• $713.4 million in June 2022B bonds were to be used to refund outstanding general obligation debt and pay for issuance costs.

Moody’s Investor’s Services assigned the bonds a Baa1 rating with a stable outlook, S&P Global assigned a BBB+ rating with a stable outlook and Fitch assigned a BBB+ rating with a stable outlook.[6]

Bond Ratings

Bond ratings are one of the factors that help determine interest rates the State must pay to issue debt. The following chart shows the current ratings for Illinois’ General Obligation Bonds and Build Illinois Bonds. Information about State of Illinois credit upgrades in 2021 can be found here.


Rating Agency Actions in 2022

Moody’s Investors Service upgraded State of Illinois general obligation bonds to Baa1 from Baa2 with a stable outlook on April 21, 2022. At the same time, it also upgraded its rating on outstanding Build Illinois sales tax bonds to Baa1 from Baa2 with a stable outlook. The reason for the upgrade was due to a number of positive financial factors, including strong sales tax revenue growth, increased financial reserves, increased payments made toward the state’s pension system, the repayment of funds borrowed from the federal Municipal Liquidity Fund and reductions in outstanding accounts payable.[7]

On May 5, 2022 Fitch Ratings upgraded State of Illinois general obligation bonds to BBB+ with a stable outlook from the previous BBB- rating. In addition, senior and junior lien sales tax Build Illinois obligation bonds were upgraded to an A rating from BBB+. Fitch based the upgrade on the State’s improved fiscal situation, including an increase in the State’s reserves and “sustained evidence of normal fiscal decision making.”[8]

On May 6, 2022, S&P Global Ratings on Friday upgraded State of Illinois general obligation bonds to BBB+ with a stable outlook from BBB and Build Illinois sales tax bonds to A- with a stable outlook from BBB+. The upgrade was based on S&P’s evaluation of the State’s improved fiscal condition, including improvements in fiscal reporting transparency, reductions in the outstanding bill backlog and the use of revenue surpluses to reduce liabilities.[9]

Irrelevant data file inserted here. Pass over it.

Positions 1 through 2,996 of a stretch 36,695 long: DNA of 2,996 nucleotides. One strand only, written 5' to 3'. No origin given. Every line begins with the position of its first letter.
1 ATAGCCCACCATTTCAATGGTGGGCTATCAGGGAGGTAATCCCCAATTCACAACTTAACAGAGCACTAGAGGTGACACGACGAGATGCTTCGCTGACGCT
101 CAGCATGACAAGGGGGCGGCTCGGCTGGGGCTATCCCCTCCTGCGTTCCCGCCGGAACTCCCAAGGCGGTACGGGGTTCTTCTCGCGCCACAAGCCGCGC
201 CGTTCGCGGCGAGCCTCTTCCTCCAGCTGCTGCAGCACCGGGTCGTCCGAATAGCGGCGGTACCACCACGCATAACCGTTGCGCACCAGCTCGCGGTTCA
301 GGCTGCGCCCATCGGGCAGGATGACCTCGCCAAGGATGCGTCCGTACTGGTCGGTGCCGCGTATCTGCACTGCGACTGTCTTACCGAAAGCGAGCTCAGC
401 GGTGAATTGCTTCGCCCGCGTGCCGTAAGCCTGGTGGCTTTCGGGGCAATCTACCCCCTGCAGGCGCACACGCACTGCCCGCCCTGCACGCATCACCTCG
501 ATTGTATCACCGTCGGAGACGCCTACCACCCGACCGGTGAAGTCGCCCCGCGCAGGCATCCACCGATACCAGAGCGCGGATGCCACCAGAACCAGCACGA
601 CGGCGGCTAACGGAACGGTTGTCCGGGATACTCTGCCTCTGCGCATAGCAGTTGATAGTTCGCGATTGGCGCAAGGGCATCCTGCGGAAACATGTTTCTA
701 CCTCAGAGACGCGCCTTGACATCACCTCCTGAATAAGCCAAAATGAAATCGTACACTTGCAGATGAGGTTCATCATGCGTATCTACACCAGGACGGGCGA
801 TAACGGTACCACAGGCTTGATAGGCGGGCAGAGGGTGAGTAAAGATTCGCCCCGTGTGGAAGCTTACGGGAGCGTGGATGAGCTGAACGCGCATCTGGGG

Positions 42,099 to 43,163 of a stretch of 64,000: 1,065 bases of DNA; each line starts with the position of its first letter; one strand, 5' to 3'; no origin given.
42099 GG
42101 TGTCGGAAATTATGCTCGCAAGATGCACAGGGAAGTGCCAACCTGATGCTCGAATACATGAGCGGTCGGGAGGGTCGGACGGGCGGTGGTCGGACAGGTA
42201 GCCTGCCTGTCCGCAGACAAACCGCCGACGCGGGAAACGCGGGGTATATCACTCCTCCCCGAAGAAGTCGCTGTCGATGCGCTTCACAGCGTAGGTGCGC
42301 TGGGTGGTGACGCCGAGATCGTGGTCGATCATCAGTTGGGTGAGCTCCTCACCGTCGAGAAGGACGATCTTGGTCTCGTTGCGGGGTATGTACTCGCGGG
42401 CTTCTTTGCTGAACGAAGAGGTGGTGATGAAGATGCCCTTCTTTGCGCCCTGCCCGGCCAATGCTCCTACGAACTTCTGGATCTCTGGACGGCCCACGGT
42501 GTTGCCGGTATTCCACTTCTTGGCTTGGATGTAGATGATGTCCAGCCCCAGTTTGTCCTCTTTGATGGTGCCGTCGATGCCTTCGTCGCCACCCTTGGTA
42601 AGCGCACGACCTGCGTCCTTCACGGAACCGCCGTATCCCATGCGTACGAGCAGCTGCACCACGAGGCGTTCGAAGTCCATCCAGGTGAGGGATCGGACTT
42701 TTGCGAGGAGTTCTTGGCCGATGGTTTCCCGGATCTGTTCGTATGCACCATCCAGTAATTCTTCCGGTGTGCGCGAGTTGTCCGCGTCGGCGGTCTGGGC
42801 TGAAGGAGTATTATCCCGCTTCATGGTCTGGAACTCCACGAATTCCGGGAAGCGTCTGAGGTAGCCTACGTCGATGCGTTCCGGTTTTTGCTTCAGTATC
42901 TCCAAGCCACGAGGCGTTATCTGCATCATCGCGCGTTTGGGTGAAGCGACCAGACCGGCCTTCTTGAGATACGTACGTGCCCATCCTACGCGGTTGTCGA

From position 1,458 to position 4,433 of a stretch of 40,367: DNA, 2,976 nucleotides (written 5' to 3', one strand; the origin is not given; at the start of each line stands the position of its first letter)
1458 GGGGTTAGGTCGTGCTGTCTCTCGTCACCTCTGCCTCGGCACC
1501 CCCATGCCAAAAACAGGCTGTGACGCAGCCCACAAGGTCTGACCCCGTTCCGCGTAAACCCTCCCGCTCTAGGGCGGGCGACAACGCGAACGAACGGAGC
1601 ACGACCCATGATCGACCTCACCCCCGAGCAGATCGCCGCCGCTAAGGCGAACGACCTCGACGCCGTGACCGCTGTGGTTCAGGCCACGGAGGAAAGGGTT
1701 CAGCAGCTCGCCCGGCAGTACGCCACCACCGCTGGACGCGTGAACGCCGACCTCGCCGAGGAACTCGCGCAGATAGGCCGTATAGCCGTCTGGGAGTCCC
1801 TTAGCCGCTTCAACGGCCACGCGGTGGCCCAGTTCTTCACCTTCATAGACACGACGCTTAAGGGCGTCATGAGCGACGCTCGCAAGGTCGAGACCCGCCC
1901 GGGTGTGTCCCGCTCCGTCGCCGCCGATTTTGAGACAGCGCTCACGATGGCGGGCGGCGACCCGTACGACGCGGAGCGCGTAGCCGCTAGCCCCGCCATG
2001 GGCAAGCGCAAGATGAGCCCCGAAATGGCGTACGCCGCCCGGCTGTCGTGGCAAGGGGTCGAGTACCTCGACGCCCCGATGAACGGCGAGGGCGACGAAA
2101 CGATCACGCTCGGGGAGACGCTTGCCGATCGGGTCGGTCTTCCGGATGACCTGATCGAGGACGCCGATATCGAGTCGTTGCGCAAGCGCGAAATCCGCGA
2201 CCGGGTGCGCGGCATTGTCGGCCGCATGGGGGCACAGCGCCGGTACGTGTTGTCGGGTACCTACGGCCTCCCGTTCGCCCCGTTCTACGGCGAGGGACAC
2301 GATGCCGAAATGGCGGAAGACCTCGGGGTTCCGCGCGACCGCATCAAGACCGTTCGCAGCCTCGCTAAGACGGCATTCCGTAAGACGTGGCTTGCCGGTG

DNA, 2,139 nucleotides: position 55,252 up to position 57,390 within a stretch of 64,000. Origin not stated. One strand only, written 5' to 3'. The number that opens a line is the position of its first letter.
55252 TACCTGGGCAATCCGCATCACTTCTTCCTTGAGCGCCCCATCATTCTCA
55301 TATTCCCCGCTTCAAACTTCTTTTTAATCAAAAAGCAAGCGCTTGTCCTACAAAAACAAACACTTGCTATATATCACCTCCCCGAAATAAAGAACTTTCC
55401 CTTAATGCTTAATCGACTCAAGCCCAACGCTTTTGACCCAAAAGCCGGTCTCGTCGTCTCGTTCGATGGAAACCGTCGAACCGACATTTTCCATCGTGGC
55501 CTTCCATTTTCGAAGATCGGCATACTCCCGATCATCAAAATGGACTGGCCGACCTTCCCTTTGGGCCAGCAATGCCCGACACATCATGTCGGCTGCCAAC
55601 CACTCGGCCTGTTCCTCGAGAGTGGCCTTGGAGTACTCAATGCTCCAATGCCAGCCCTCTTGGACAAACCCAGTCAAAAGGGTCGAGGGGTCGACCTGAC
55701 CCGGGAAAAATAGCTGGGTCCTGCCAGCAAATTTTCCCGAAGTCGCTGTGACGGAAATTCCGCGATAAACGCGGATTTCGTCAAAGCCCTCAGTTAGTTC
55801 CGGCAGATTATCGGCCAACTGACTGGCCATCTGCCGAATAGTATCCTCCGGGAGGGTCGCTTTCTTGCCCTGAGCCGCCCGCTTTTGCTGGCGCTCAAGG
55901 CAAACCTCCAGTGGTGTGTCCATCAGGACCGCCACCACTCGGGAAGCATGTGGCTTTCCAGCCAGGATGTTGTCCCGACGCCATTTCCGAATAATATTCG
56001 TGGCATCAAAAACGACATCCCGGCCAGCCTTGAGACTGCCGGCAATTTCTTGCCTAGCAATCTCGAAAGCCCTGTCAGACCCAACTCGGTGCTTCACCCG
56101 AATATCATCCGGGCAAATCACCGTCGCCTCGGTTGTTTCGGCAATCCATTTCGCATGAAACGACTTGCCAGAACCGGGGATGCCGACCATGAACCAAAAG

On August 9, 2022 Kroll Bond Rating Agency affirmed its previous credit rating of AA+ with a stable outlook for the State’s Build Illinois sales tax bonds. The reasons for the affirmation were the that the bond covenant includes a first lien on sales tax revenues, a continuing appropriation requirement and strong non-impairment protections.[10]

[1] One prominent example of a best practice state CIP is the Virginia Department of Transportation’s SMART SCALE. Virginia statute requires the use of an objective, weighted scoring system for each proposed transportation project that takes into account the project’s impact on congestion, safety, accessibility, economic development, the environment and transportation-efficient land use. The resulting scores guide lawmakers’ allocation of funding resources. See Code of Virginia, § 33.2-214.1; Virginia Smart Scale,

[2] The Capital Development Board oversees the construction of new state facilities, including prisons, state parks, mental health institutions, and college and university projects. It is also responsible for the renovation of state-owned buildings See Illinois Capital Development Board at

[4] Illinois FY2023 State Capital Budget, p. 32.

[5] Illinois FY2023 State Budget, p. 516.

[6] State of Illinois Official Statement, $1,638,375,000 State of Illinois General Obligation Bonds, May 18, 2022, pp. i, 3 and 8.

[7] Moody’s Investors Services. Rating Action: Moody’s upgrades the State of Illinois to Baa1; outlook stable, April 21, 2022 at

[8] Fitch Ratings. Fitch Upgrades Illinois IDR to “BBB+’ and Rates $1.8B GO Bonds ‘BB+’; Outlook Stable, May 5, 2022 at

[9] Capitol Fax. S&P also gives Illinois a double-notch upgrade, May 6, 2022 at and Tina Sfondeles. With S & P bump, Illinois now upgraded by all three rating agencies, Chicago Sun-Times, May 6, 2022 at

[10] Kroll Bond Rating Agency. KBRA Affirms AA+ Rating for State of Illinois Build Illinois Bonds (Sales Tax Revenue Bonds), Junior Obligation; Outlook is Stable, August 9, 2022 at